I was going to blog some responding to Mrs. M’s links about corporate dollars driving people to bail from the profession on us. I had read her first link, and was already formulating some thoughts, but I had not seen the latest one. Gawd, what are people thinking? I will be back soon to talk more of these atrocities, but tonight I had to attend the orientation meeting for parents whose kids will be frosh (I like that; non-sexist) at the high school in the fall. And I just have to comment.
(Aside: Really Mrs. M? FIVE SNOW DAYS? This time of year? OMG. Our “rainy” season has been basically over for weeks, and it was 78 yesterday. Don’t you love it when people from California do that? Is there ice nearby? I guess I could skate, but sheesh. You must be made of stronger stuff than I. I would not be a pleasant person to be around. Sort of like how I was tonight. )
OK, back to the “informational” meeting.
1. It was PowerPoint start to finish. And all but a couple of the presenters (the administrators and counselors) pretty much just read their slides to us. One, a former special ed teacher, seriously showed her roots by asking after reading a few lines, “Does that make sense?”
2. In a presentation that lasted an hour and a half, there was exactly five minutes left for questions. By that point, everyone was so tired and anxious to leave that everyone paused and thought three times about asking a question. There were three. Every single parent there had at least 10 they wanted to ask someone. About 20 might actually stick around after to hound someone. But then only they will know the answers.
3. Every single slide had at least one typo.
4. (See #3.) I learned a new piece of punctuation tonight. Maybe I should have a contest for what to name it. Check it out:
I’m thinking they should be called collipses.
5. (See #3.) One slide’s title was “What’s Different About the High School?” or words to that effect. And the first bullet point was, “We are a safe school.” Waitaminute Cowboy, what are you trying to say here? One of the deans there is married to my principal. Ouch. Quite a few parents brought their soon-to-be frosh to fidget and squirm like me, and a couple turned immediately to me and started laughing. So did most of the room. Not the turned to me part, I mean the laughing part.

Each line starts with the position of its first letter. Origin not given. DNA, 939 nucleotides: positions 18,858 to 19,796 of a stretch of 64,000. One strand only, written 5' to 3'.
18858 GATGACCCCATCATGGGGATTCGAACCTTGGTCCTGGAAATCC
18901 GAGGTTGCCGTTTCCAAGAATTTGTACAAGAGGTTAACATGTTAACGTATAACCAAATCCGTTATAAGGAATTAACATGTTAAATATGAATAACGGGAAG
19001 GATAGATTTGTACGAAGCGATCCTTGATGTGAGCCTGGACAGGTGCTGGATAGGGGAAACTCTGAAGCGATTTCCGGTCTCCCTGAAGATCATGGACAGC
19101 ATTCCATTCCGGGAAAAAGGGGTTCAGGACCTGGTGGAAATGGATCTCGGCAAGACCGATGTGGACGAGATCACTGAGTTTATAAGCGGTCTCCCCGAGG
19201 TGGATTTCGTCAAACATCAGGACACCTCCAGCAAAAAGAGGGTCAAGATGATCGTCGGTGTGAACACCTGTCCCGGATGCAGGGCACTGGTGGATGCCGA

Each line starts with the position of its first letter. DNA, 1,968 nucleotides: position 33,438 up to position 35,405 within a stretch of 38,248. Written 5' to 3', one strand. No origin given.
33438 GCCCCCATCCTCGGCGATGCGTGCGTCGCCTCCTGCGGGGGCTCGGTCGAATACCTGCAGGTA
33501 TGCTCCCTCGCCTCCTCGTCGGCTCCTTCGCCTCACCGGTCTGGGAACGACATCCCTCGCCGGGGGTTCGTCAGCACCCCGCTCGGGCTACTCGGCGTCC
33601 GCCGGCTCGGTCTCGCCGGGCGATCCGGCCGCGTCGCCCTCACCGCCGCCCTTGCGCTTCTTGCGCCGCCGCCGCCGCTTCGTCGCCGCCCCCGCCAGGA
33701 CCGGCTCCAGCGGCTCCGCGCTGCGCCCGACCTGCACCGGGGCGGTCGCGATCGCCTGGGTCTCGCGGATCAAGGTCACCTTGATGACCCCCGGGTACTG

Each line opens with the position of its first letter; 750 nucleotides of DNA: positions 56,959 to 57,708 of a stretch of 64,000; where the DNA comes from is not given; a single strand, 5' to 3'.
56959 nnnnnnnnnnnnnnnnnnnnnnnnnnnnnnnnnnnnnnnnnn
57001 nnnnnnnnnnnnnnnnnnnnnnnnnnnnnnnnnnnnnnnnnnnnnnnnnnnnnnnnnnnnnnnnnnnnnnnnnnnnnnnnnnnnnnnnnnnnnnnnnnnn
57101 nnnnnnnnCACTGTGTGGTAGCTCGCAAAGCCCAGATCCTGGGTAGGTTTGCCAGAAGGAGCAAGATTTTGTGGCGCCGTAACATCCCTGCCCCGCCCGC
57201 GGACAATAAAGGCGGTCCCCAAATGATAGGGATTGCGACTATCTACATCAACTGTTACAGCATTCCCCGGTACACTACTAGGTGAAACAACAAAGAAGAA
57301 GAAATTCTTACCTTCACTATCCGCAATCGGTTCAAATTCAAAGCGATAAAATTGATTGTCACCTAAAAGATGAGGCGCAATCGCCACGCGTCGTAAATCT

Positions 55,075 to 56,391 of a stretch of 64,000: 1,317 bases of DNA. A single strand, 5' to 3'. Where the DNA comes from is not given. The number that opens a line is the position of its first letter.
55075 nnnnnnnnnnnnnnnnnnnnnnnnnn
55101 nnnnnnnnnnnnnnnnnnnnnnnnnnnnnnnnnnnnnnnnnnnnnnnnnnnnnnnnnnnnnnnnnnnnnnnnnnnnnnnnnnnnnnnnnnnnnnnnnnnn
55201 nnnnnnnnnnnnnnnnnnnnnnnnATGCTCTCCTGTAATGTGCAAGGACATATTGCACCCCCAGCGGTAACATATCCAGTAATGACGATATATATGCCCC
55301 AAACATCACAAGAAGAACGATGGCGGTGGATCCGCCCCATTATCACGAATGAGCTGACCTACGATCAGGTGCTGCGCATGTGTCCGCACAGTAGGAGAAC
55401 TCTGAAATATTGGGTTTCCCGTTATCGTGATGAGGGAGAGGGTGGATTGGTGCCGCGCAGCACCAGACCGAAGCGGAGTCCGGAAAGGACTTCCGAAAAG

6. The entire thing felt like an infomercial for the high school. I can’t even tell you how many times we heard how fabulous the school was and how fabulous the teachers are and how fabulous life is when you have a kid attending the high school. They even trotted out pieces of the choir and band to serenade us, a couple of kids reciting poetry (“We do Poetry Out Loud!”), a kid riffing classical stylie on the guitar, and an FFA kid reciting the creed of the FFA (they actually have a competition for that), a kid trying to excite us about taking Latin (my boy is signing up), the secretary of the ASB trying to take questions, and I’m sure I forgot someone. They should have just shot it as a video and posted it on the website. At least then I could fast-forward to the useful bits.
7. At least when you sit through one of those time-share pitches, you get a nice dinner or cocktails or a prize package or something. I got a sore heinie and some words from the wife about eye-rolling and fidgeting.
8. What I learned: It’s a fabulous school, everyone really loves working there, there are a lot of electives and co-curricular activities, to make sure to check the website and the daily bulletin, to make sure be involved and communicate with the school and the kid, a couple of dates that I could look up on the website, some info that was already in the packet sent home, and that everything good there has happened in the last two years. Oh yeah, it’s a fabulous school.
PS: The boy’s mom is already freaking out.